The Vancouver Sun has reported on a new study that suggests being younger may increase the odds of being labeled with ADHD. This study suggests that many of the younger kids are misdiagnosed because they are younger then the older kids in their class. As an example, in a kindergarten class a child may be exhibiting signs of ADHD simply because they are five and the other kids are six.

Have you noticed anything in your experience that would agree with this idea?

Since there is no definitive way to test for ADHD the diagnosis is very subjective. Thus a person’s attitude toward high activity levels in some kids could cause them to label a kid as ADHD when in fact the child is normal.

That concerns me because a child carries a lot of baggage when they get labeled ADHD.

This study examined the cases of about 12,000 kids to compare the rate of medication used between younger and older children.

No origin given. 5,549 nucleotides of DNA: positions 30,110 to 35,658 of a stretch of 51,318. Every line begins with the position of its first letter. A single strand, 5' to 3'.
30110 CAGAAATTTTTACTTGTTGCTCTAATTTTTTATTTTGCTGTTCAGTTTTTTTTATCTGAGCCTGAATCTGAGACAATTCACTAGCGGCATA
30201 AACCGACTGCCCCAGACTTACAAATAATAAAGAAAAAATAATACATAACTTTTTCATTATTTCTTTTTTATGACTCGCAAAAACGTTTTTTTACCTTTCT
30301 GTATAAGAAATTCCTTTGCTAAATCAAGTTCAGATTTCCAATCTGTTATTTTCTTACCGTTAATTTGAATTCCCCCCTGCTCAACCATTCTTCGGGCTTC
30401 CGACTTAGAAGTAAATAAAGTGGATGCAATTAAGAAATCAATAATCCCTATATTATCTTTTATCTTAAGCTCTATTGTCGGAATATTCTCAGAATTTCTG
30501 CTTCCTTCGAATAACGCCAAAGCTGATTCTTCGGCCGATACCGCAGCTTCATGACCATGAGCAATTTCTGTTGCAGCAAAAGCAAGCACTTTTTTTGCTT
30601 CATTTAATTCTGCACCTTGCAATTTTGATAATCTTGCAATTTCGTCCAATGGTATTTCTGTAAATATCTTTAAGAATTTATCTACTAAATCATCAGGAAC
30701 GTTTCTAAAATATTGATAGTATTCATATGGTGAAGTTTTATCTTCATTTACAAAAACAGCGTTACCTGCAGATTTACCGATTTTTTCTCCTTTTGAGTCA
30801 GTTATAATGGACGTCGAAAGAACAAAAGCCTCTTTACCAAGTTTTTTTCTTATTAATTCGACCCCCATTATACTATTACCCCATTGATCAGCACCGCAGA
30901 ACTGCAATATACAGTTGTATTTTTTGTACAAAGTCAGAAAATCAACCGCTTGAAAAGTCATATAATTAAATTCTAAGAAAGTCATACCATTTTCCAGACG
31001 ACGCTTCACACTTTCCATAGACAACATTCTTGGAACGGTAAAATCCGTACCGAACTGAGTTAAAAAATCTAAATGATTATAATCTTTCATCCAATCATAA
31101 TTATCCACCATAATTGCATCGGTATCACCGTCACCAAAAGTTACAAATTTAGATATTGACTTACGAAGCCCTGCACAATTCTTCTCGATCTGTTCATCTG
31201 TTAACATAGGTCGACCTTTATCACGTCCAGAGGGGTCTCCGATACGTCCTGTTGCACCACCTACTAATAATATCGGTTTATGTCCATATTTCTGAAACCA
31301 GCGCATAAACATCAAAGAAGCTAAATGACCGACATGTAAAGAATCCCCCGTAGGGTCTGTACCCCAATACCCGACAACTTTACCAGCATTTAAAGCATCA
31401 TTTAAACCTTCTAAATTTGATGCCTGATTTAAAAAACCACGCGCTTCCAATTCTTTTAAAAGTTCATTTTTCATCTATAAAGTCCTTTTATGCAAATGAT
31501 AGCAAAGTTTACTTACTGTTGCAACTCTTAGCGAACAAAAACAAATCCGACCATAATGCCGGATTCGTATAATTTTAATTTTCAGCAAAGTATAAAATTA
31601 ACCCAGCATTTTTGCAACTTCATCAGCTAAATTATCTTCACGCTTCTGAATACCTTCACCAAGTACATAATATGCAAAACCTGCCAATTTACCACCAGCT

According to the study, the youngest kindergarten students were 60-per-cent more likely to be diagnosed with ADHD than the oldest children in the same grade. Similarly, when that group of classmates reached the fifth and eighth grades, the youngest were more than twice as likely to be prescribed stimulants.

Source: Vancouver Sun

That’s an alarming number. I am troubled that so many kids can get a label when in fact they are quite normal.

Once again it seems that if someone considers a child to be “over active” in a school setting the child runs a high risk of getting a “special” label. Hopefully studies like this will help reduce the number of ADHD labels being handed out.

Share your thoughts…

Photo Courtesy of Flickr: jmurawski
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